It was an epic sight and the bulls, like naughty children, quickly re-joined the herd and order was restored. “You need the four-wheel drive,” the cowboy jested as he rode past us pointing at his horse. “Yeah, it’d be nice!” John replied. “You guys have a good day!”
“You bet,” the cowboy returned.
We continued on, allowing Paul to sneak off when he needed to shoot back to work, and we headed south towards Creede. The sun was setting and John had let me go on ahead, and the riding was, once again, a delight.
The ride from Creede to Westcliffe was one that I had been looking forward to as we’d be visiting Great Sand Dunes National Park as well as taking on one of the most epic off-road routes of the tour, Medano Pass.
After spending the last four days riding through the impressive Rocky Mountains on roads that relentlessly wriggled their way through the peaks, it was then strange to emerge into the San Luis Valley where you’re greeted by a billiard ball table plateau 50 miles wide. The dead-flat corridor appears to be thriving, with potato, lettuce and barley farms stretching as far as the eye can see, but the reality is that it’s one of the poorest areas of Colorado.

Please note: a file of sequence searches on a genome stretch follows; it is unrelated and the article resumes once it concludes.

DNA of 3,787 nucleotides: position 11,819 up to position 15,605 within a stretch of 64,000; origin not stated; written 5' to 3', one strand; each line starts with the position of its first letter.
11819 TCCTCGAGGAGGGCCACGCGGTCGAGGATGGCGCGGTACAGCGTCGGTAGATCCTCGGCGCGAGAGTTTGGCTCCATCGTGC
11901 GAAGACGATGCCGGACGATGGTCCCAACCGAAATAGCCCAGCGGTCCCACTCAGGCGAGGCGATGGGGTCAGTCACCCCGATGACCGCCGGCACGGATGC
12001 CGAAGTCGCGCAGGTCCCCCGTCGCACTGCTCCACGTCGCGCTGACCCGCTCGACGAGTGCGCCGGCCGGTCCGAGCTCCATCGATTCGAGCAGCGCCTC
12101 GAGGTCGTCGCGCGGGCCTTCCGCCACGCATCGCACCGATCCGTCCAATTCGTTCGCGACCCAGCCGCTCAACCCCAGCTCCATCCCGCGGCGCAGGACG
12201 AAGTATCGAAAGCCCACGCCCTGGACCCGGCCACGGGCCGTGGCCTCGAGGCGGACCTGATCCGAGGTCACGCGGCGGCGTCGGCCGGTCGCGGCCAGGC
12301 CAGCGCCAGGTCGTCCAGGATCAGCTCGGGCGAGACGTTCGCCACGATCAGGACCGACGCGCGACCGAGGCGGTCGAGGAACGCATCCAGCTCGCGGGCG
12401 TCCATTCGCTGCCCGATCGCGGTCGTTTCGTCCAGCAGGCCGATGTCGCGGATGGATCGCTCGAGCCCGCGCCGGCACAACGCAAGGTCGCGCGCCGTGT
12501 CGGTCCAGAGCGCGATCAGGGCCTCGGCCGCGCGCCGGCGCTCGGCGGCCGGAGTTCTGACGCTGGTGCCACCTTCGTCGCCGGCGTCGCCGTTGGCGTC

Into the San Luis Valley
While it may not be overflowing with cash, the San Luis Valley has a different kind of wealth. It’s surrounded on three sides by monolithic mountains, and as you emerge from the San Juan Mountains to the west, the formidable and dramatic rock faces of the Sangre de Cristo Mountains to the east lure you across the valley. Nestling conspicuously at the feet of these is Great Sand Dunes National Park – a collection of sand dunes that seemingly have no business being where they are.
Amazingly, it’s not the deserts of Nevada or California where you’ll find the USA’s tallest sand dunes, it’s here. Almost out of nowhere, these huge sand mountains rise from the ground, the tallest being Star Dune which stands at a respectable 229m.